A company is an entity formed by a group of individuals that engages in a business selling goods or services.
Company law (also known as business law or enterprise law or corporate law) is the body of law governing the rights, relations, and conduct of persons, organizations, companies and businesses. The laws involved regulate the rights and obligations involved with the business activities of a corporation which includes ownership, formation , operation, and management.
Its major purpose is to separate the legal identity of the Company from the personal identity of the shareholders. It allows the owners to not be personally liable from their personal assets for the liabilities of the company by creating a separate Company and Legal Identity.
Company laws specifically deals with the Companies that are incorporated or registered under the Company law of a particular country.
Classification of Companies
It is mandatory for all companies to be registered under The Companies Act. Some of the most common types of Companies are as follows:
● Private Company
A private company is a company held by a private owner and is not authorized to offer its shares for sale to the public. It limits the number of members to 50 and a minimum of 2 members excluding the employees and shareholders.
A private company is a great option in those cases where it is intended to take the advantages of corporate life, limited liability and greater control of the business is in the hands of few individuals and its privacy can be maintained.
● Public Company
A public company is a corporation formed by at least 7 members and is authorized to offer its shares for sale to the public. The capital is collected by the sale of its shares to the shareholders who become equity owners of the company. There is no maximum limit to its members. All major decisions of the company are taken by the boards of Directors and Shareholders have no right to participate in day to day management of the company.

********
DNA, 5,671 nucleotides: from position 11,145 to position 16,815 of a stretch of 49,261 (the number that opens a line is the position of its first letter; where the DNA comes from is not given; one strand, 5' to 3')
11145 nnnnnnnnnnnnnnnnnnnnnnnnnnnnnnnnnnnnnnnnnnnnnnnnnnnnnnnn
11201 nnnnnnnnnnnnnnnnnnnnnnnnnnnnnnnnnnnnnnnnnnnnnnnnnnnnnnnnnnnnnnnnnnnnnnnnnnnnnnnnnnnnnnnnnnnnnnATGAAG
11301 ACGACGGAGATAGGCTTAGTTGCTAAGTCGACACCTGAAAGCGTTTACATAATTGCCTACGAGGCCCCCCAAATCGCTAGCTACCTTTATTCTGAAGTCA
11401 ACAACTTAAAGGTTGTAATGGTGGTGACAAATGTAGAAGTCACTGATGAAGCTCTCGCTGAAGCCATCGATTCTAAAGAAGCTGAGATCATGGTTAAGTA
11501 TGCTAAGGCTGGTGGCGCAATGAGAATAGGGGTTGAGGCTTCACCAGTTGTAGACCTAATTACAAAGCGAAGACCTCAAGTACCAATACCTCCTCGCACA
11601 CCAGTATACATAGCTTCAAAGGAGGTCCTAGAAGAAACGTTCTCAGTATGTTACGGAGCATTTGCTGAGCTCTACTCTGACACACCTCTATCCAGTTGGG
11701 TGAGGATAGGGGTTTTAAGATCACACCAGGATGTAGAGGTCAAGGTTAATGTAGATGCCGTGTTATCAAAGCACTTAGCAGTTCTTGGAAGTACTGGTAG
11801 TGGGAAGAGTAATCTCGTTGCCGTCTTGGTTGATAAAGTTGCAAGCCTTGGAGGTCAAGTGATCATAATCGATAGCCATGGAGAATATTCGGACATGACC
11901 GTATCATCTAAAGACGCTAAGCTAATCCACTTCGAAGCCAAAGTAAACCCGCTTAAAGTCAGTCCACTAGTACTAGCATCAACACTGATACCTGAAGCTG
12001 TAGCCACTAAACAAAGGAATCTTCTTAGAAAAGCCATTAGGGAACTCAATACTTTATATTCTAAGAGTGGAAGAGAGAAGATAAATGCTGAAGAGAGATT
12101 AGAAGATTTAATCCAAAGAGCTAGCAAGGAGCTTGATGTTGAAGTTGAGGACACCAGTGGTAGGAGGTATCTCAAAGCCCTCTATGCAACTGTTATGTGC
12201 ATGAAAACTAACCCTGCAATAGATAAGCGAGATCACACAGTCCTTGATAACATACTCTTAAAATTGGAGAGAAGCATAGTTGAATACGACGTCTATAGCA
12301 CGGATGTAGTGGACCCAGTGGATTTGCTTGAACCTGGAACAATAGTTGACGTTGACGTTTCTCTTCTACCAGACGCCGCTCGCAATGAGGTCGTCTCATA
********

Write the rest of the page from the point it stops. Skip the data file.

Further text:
Therefore, the ownership is separate from management in case of a Public Company. The shares of a company can be bought and sold freely from the stock market.
● Companies Limited by Guarantee
A company limited by guarantee is just a limited company which is responsible for its own debts. The company’s members are guarantors and not shareholders of the company.
This form of company entity is mostly used by charities. However, not all companies limited by guarantee are charitable in nature.
A company limited by guarantee must include the suffix “Limited” in its name compulsorily. The personal finances of the company’s guarantors are protected. They will only be responsible for paying company debts up to the amount of their guarantees. Limited Companies create trust and confidence amongst clients and investors as it builds a professional credibility to achieve its objectives more effectively.
● Companies Limited by Share